GAO: Treasury broke law during debt ceiling crisis


WASHINGTON -- The Treasury Department violated federal law by using Social Security trust funds to keep the government operating while Congress delayed action on raising the debt ceiling, a congressional official says.

But Comptroller General Charles Bowsher, in a letter released Thursday to Rep. James Jones, D-Okla., chairman of the House Social Security subcommittee, said Treasury Secretary James Baker had not 'acted unreasonably' in what he described as an 'extraordinary situation.'


The letter was in response to questions submitted to the head of the General Accounting Office by Jones regarding the use of Social Security funds to meet government costs in September, October and November.

'We conclude that, although some of the secretary's actions appear in retrospect to have been in violation of the requirements of the Social Security Act, we cannot say that the secretary acted unreasonably given the extraordinary situation in which he was operating,' Bowsher said in a cover letter to a GAO report on the matter.

The congressional watchdog agency found that payroll tax revenues earmarked for the Social Security Trust Fund were not invested in interest-bearing Treasury securities as required under law.

Instead, the GAO said, the Treasury redeemed investments to make benefit payments to retirees and to pay other government costs.


The GAO said $28.2 billion in Social Security tax money was not invested in September, October and the first 13 days of November after the debt ceiling was reached on Sept. 3.

But as the Treasury's general fund cash position worsened, it redeemed $9.6 billion in trust fund investments in November even though only $6.9 billion was needed for payments to retirees, the report said, which was 'a departure from the normal pattern of redemptions to meet Social Security payments.'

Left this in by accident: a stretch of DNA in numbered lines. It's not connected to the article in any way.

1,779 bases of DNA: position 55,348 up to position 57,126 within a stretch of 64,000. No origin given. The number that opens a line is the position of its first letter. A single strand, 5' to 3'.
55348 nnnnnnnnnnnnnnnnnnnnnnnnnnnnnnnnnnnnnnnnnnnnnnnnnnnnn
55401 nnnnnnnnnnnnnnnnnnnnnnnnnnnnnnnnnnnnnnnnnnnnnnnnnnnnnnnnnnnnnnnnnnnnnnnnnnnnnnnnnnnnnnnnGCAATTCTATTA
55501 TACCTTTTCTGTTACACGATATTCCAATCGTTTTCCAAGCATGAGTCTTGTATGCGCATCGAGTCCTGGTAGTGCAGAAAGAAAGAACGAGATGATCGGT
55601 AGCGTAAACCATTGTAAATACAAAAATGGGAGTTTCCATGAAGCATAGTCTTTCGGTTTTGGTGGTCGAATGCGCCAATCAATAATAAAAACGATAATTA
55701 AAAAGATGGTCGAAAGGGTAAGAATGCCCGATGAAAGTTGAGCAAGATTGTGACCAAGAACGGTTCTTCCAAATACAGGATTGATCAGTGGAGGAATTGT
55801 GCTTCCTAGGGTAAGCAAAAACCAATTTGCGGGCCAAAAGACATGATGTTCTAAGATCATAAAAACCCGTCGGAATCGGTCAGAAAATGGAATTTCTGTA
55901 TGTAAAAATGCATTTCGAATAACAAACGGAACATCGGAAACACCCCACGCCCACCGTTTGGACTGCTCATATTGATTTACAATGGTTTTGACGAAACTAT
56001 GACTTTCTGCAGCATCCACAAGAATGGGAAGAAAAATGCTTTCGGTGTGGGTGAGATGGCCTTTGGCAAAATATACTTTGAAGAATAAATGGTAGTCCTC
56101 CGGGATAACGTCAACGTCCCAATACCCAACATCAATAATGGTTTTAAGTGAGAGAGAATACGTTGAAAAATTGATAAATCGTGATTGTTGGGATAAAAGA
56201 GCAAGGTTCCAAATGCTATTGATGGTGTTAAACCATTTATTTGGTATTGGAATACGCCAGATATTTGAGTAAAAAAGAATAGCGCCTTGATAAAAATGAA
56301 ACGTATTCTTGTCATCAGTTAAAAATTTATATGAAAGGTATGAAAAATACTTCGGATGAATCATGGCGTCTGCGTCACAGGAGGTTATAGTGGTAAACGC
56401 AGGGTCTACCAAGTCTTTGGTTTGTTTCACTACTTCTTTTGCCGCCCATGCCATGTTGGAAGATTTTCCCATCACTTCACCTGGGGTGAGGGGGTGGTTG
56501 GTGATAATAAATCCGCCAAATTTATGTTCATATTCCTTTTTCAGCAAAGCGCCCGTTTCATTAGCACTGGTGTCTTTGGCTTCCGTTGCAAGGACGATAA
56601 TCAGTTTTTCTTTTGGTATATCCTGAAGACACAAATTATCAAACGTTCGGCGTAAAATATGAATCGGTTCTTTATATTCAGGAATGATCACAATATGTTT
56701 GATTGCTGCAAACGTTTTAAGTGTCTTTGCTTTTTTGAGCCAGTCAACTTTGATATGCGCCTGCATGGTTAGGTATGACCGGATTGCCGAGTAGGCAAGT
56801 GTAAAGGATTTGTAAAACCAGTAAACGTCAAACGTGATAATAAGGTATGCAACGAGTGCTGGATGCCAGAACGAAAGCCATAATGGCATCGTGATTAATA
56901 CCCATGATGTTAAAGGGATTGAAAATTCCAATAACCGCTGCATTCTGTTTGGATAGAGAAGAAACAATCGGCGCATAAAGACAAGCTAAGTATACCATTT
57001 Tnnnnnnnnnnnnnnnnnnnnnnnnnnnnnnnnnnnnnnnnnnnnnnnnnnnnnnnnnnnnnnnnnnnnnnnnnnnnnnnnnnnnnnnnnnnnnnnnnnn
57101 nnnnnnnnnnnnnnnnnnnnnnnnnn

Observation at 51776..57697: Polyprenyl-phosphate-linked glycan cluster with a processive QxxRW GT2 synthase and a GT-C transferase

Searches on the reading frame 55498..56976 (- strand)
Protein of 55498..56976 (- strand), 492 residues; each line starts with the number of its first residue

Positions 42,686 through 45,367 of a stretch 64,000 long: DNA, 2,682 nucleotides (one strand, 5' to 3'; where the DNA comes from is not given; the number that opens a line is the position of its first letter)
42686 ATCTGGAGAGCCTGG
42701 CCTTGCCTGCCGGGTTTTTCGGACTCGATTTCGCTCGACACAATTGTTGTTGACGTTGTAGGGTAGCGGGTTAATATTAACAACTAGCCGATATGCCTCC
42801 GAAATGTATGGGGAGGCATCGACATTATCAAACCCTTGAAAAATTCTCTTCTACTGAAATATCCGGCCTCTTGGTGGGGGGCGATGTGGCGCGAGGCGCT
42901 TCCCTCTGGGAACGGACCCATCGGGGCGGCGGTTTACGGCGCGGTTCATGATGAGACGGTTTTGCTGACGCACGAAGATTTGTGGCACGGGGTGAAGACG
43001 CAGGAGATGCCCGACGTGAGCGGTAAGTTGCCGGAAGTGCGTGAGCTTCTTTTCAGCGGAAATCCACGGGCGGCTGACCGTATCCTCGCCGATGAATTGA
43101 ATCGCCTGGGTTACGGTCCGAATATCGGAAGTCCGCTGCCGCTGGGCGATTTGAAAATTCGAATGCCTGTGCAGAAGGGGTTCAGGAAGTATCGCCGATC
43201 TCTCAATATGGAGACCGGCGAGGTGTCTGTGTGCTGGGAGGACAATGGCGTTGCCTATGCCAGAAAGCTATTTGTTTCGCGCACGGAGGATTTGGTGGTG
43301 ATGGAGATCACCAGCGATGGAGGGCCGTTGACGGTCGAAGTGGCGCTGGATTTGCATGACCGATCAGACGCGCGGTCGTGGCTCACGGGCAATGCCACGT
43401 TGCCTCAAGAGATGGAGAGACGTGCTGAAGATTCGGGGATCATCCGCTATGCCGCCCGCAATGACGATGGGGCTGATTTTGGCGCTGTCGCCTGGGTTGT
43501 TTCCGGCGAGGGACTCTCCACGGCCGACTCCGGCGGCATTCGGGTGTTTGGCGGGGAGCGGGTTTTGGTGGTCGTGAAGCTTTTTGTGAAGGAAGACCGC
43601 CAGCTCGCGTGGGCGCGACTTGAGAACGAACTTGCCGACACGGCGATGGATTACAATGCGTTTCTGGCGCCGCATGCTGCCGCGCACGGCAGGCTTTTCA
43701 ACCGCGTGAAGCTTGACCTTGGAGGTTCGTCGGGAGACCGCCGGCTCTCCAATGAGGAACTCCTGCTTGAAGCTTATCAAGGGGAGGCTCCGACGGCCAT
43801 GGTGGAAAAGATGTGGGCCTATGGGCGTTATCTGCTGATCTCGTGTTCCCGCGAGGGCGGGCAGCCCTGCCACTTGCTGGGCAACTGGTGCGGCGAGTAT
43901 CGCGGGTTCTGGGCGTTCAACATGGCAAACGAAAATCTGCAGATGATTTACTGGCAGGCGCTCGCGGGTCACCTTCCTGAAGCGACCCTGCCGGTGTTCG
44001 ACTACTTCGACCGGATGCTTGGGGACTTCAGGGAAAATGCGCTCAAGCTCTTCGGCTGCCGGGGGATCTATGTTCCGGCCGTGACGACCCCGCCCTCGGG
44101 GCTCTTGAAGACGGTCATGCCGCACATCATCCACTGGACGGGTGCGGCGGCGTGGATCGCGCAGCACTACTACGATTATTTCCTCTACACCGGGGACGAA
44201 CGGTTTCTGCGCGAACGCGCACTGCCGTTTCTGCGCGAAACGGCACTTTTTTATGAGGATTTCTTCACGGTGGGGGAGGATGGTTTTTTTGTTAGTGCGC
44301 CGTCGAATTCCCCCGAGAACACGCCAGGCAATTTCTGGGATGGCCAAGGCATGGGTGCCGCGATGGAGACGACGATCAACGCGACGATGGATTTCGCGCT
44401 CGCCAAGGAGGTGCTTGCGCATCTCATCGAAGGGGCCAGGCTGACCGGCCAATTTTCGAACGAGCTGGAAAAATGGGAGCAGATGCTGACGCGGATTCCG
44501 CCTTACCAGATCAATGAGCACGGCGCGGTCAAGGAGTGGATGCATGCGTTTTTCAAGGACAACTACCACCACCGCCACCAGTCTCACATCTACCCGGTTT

'In sum, it appears ... that the secretary redeemed or failed to invest the trust funds' assets in amounts and for periods of time greater than absolutely necessary to pay Social Security benefits,' the report said. 'However, this is a judgment reached only with the benefit of hindsight.'

It said the secretary was 'required to act in a complex and fluid situation' and had 'many other duties to carry out' at the time.

'Under all the circumstances involved, we conclude that he did not act unreasonably,' the report said.

Bowsher also said the Treasury had not violated a constitutional provision that limits to Congress the authority to borrow money.

Congress, he said, has delegated this authority to the Treasury secretary subject to the debt limit, and borrowing from the trust funds had not violated the overall limit.


Bowsher also said in his letter that the Treasury may restore interest lost to the trust funds because of failure to fully invest Social Security tax money.

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